John O'Ceallaigh, The Daily Telegraph, August 16, 2013
Time your visit to Phulay Bay, a Ritz-Carlton Reserve in Thailand correctly, and you’re guaranteed an arrival that will make an indelible impression.
By the Strait of Malacca in the coastal town of Krabi, the resort’s Welcome Pavilion is illuminated each night by a shimmering display of 2,000 candles. The Welcome Pavilion is the closest the resort has to a lobby and it is here that guests will first arrive. Darkness falls on the region by 6.30pm each evening throughout the year and at 6pm every day a number of the resort’s staff set about lighting the wax candles that envelop the pavilion. The process takes about half an hour and the candles burn for a further two hours.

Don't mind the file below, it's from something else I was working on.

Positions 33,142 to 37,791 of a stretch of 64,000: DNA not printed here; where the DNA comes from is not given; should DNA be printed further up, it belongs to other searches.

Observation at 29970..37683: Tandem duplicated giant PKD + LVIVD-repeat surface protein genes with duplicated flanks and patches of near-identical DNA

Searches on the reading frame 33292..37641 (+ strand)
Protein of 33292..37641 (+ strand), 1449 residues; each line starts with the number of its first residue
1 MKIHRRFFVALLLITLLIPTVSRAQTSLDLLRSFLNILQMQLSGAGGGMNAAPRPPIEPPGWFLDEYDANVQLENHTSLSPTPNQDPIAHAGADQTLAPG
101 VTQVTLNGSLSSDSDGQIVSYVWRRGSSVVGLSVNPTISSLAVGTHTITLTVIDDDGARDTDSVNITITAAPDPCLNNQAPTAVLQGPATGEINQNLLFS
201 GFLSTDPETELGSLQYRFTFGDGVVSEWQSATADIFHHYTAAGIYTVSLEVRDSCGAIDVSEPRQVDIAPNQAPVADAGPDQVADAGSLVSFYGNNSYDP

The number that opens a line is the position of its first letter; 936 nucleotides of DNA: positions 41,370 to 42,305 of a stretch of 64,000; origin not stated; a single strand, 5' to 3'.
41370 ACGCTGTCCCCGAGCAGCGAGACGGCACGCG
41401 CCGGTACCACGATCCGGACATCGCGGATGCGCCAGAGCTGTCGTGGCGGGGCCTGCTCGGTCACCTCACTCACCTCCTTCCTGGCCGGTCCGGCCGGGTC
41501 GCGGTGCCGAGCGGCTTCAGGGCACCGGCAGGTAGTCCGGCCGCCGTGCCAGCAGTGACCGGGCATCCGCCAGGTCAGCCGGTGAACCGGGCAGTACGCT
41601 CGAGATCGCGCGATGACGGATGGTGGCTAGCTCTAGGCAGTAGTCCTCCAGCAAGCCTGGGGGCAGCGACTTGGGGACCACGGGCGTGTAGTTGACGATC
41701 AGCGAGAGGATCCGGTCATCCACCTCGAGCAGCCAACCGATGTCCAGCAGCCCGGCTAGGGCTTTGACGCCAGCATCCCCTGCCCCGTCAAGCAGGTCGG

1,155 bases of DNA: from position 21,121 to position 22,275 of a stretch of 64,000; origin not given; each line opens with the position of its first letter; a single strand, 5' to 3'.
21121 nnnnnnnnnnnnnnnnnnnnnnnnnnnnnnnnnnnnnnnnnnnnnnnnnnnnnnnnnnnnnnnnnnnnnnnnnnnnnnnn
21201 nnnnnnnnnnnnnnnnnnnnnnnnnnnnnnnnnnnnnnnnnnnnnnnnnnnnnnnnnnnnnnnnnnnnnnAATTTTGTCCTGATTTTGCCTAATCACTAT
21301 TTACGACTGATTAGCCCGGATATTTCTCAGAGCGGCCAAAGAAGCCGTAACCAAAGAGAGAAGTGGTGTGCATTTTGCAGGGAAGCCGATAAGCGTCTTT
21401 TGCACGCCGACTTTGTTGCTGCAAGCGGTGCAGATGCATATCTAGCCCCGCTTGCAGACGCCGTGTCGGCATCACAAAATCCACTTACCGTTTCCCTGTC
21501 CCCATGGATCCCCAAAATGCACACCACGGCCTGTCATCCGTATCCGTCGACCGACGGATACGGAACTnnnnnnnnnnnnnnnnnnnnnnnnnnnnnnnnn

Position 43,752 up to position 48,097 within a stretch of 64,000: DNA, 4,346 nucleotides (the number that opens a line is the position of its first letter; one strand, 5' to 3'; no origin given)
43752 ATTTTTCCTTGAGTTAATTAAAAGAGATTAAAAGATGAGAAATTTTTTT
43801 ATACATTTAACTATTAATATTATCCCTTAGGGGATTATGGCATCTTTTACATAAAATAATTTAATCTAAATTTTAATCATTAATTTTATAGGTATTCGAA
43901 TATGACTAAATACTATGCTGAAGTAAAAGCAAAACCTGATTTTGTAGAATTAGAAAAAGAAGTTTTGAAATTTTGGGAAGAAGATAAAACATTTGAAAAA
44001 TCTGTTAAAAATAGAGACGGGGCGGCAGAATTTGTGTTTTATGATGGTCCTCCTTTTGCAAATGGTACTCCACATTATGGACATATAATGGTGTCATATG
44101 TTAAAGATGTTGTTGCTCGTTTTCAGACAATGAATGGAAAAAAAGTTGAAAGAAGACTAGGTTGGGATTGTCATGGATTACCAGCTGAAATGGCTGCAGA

The area is designed to resemble a Thai temple and features a still pond and a domed centrepiece made of solid wood. Once they reach the canopied area, guests are provided with a welcome drink of lemongrass with ginger, cold towels and, for females, a garland of flowers. After being greeted by the manager, new arrivals are then introduced to their butler, who completes the check-in process. For all its charm (and perhaps contributing to it), the pavilion lacks the traditional desk and computer screen travellers are faced with when entering most resorts – instead guests are taken to their villa where the check-in process is completed and the holiday commences.
For more on properties that make an exceptional first impression, see our gallery of hotels with incredible lobbies . Other hotels that make an immediate impact due to their distinctive architectural features include the new Sheraton Huzhou Hot Spring Resort in China, which is shaped like a giant horseshoe embedded in a lake bed, and the ‘cave-scraping’ Songjiang Hotel near Shanghai, which has been carved into the face of an abandoned quarry .